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Drawings depicting sculpture from South India

Drawings depicting sculpture from South India

Artist: Murugesa Moodaliar (c. 1853)

Medium: Wash

Date: 1853

Shelfmark: WD2242-2283

Item number: 2280

Length: 49

Width: 61

Scale: Centimetres

Genre: Drawing

Wash drawing by an Indian draftsman, Murugesa Moodaliar, of two Hoysala sculptures from Karnataka. This is one of 42 sheets (89 drawings) depicting sculpture from Amaravati and S. India. Inscribed with numbers 2 to 90 (1 is missing) and with measurements; signed:' P. Mooroogasa Moodr', dated c.1853.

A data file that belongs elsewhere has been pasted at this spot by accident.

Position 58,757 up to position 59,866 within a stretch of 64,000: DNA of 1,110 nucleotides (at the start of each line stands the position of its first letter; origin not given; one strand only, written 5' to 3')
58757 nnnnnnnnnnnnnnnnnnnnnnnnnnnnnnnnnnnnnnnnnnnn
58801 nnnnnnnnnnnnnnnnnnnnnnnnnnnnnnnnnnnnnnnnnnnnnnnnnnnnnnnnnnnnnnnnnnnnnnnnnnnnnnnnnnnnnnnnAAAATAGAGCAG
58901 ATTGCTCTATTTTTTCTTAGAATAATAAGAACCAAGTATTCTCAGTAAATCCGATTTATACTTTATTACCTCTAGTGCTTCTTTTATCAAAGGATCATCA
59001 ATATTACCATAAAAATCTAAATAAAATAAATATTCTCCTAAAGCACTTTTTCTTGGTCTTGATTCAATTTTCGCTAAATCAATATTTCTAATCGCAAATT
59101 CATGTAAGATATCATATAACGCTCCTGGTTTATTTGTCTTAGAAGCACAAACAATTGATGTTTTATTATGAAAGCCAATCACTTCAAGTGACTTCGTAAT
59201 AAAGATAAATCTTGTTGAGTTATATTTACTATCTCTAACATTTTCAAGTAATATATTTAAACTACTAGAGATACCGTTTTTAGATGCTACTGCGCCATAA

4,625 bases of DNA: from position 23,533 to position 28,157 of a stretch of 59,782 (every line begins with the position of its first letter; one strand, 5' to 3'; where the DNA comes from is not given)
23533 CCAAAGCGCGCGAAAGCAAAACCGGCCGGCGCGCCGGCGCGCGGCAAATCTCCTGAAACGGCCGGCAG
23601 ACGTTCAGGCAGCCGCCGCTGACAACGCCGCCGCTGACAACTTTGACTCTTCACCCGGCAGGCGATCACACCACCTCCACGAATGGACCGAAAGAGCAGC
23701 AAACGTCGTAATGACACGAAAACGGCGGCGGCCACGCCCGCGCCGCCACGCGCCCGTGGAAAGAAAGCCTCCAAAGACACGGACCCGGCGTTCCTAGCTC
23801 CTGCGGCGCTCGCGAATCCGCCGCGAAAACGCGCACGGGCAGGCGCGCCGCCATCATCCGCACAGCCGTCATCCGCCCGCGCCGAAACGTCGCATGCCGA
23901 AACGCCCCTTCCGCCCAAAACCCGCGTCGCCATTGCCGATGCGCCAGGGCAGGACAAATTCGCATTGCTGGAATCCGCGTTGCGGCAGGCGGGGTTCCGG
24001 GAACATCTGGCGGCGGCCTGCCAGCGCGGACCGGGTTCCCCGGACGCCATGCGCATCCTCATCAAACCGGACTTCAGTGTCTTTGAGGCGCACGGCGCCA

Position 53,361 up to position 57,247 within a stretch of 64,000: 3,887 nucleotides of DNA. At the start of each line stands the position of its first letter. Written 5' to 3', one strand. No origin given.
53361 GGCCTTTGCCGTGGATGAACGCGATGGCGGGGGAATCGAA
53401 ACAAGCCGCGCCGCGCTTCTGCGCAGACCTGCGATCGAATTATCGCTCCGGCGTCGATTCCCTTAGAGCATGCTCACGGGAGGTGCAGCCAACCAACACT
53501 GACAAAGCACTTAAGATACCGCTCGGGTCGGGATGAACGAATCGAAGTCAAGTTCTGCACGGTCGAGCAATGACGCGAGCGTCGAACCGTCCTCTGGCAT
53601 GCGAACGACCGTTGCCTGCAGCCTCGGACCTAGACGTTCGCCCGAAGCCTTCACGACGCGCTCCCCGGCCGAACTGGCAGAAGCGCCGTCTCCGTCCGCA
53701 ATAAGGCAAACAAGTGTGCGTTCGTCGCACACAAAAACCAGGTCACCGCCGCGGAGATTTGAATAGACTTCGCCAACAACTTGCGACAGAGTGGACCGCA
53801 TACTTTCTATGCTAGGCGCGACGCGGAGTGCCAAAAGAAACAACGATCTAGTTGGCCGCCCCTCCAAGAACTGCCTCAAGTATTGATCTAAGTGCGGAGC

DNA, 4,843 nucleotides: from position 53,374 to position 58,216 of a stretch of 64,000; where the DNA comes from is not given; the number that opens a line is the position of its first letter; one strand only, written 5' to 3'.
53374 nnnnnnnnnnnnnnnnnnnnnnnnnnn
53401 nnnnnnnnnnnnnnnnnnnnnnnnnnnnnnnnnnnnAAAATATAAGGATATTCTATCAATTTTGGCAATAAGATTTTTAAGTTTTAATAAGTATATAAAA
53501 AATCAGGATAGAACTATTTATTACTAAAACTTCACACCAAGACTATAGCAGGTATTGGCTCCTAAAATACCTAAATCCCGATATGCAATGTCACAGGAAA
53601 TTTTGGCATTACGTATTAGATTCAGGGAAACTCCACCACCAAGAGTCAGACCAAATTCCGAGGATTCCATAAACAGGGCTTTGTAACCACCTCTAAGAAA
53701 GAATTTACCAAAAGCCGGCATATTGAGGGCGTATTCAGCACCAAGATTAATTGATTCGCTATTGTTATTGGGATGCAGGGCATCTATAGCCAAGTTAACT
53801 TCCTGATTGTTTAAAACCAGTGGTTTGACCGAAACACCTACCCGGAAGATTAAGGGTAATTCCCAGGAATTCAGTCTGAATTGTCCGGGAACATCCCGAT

The Hoysala was a very powerful dynasty that ruled in Karnataka in South India from the 11th to the 14th centuries. These rulers were prolific temples builders and their main centres were Halebid, their capital, Belur and Somnathpur. The characteristic of their style is the profuse and exuberant sculptural ornamentation that covers the temples. The carvings depict Hindu gods and their attendants, beautiful female figures of salabhanjikas, dancers, musicians and rows of animals and scrollwork. These are made of dark steatite, a fine grained stone that can be easily carved. The drawing No.83 depicts a female dancing divinity with an elaborate crown, wearing a jewelled skirt with side tassels and a long loose garland around the hips and ornaments around the arms and wrists. The other drawing (No.84) depicts a female chauri (whisk ) bearer with an elaborate crown and jewelled ornaments and an attendant figure.

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